When a cockroach-spread plague threatened to decimate the child population of New York City in the original Mimic, biologist Susan Tyler and her research associates developed a crossbreed ... See full summary »
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When a cockroach-spread plague threatened to decimate the child population of New York City in the original Mimic, biologist Susan Tyler and her research associates developed a crossbreed species of insect, the "Judas Breed" and introduced them into the environment, where they were to spread a toxin, lethal to the cockroaches. The plan worked until the bugs evolved to mimic their next prey.....humans! Just when they were all thought to be dead, the giant Judas bugs are back, and this time they've mutated to take on human form! Written by
A shame it doesn't mimic the quality of the original
Imitative and unimaginative sequel (read remake) of Guillermo Del Toro's unique theatrical treatment of Donald A.Wollheim's short story "Mimic" is a direct-to-DVD movie, with performances to match. The central character is, for all intents and purposes, identical to that of the autistic child in the first film, here portrayed as a vulnerable, mistreated, misunderstood entomological enthusiast who daylights as a primary school teacher. Her curiosity with the insect world leads both her and a pair of hard case students into a night of terror, relentlessly hunted by the mutated Judas bug, fresh from feasting on her romantic rejections and primed to propagate the species.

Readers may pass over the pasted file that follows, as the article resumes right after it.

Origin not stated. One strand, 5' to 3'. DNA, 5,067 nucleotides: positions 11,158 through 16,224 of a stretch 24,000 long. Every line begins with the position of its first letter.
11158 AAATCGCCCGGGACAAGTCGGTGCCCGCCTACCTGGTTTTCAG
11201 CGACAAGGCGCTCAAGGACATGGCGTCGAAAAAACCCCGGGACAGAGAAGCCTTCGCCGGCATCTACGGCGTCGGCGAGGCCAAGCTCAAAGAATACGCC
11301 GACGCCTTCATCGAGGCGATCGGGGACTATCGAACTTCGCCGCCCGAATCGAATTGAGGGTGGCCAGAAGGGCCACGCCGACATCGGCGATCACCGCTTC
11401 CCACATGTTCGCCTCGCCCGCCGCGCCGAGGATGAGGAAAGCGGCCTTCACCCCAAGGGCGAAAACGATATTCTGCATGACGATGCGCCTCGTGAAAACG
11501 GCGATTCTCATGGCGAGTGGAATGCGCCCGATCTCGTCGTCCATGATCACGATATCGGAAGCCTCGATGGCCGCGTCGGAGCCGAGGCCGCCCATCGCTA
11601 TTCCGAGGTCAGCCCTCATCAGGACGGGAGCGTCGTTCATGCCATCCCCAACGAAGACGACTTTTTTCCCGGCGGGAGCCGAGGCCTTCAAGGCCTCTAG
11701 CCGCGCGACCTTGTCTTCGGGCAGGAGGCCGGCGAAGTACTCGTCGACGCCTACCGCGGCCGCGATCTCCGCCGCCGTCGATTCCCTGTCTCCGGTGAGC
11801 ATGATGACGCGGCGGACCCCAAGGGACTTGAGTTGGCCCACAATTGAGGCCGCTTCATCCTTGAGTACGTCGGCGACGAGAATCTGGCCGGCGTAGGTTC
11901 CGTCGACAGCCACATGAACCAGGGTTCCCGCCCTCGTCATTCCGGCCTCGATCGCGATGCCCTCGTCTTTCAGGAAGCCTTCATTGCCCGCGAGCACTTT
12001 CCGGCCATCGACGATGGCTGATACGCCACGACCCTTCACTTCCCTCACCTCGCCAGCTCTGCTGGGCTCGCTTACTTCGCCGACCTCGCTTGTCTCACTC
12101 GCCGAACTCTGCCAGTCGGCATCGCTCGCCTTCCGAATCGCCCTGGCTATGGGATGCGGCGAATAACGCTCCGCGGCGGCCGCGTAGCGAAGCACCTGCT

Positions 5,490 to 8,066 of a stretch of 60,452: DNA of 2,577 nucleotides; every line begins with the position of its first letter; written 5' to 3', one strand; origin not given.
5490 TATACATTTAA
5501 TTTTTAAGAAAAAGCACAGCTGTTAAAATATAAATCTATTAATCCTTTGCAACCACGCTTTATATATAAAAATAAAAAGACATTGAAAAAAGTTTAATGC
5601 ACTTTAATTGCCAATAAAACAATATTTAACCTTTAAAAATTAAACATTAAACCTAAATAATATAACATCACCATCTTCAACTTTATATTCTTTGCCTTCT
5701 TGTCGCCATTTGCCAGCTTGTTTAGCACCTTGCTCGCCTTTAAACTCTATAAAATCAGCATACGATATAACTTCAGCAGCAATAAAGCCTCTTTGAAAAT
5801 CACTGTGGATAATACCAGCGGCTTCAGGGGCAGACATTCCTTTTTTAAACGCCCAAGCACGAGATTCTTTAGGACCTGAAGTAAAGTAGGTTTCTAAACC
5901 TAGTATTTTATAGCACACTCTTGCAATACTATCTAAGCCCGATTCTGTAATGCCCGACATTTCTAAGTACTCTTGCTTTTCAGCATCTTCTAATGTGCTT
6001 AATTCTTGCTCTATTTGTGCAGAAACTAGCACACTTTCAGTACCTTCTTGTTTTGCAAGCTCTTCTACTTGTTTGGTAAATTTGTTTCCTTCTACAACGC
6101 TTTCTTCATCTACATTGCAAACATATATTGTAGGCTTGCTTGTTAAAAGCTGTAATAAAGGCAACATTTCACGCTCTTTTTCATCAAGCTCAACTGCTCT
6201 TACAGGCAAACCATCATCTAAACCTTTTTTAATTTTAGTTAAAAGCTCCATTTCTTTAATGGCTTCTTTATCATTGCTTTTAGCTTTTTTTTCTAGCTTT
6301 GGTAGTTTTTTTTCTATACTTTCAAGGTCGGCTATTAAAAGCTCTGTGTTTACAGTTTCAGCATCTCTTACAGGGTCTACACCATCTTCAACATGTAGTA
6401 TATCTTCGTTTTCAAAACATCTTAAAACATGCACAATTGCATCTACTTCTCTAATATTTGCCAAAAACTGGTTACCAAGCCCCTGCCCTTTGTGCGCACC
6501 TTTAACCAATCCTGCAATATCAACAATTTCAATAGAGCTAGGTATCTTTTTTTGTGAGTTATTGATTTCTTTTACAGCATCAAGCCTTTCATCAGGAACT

The characterisations are formula driven and predictable, each with their own cross to bare and point to prove. Uber-cool cop Bruno Campos looks a little young for the hard-nosed, toothpick chewing detective, while all the other ancillary characters are basic stereotypes each with two scenes, one in which involves their obligatory demise. Even the appearance of veteran movie tough guy, the late Edward Albert isn't enough to redeem this inferior sequel.
Not always coherent "Mimic 2" begins when a running man's death leaves a suitcase full of the deadly genetic mutations, that gradually infiltrate the population. The film moves at such break-neck speed, that there's never any explanation for suitcase, nor much context around the central character's peculiar habit of taking photographs of herself, following traumatic experiences (an intriguing premise, it turned into a thematic cul-de-sac, simply abandoned without elaboration). Ultimately, at 79 minutes short, the plot holes are all consuming and the overall result is disappointing.
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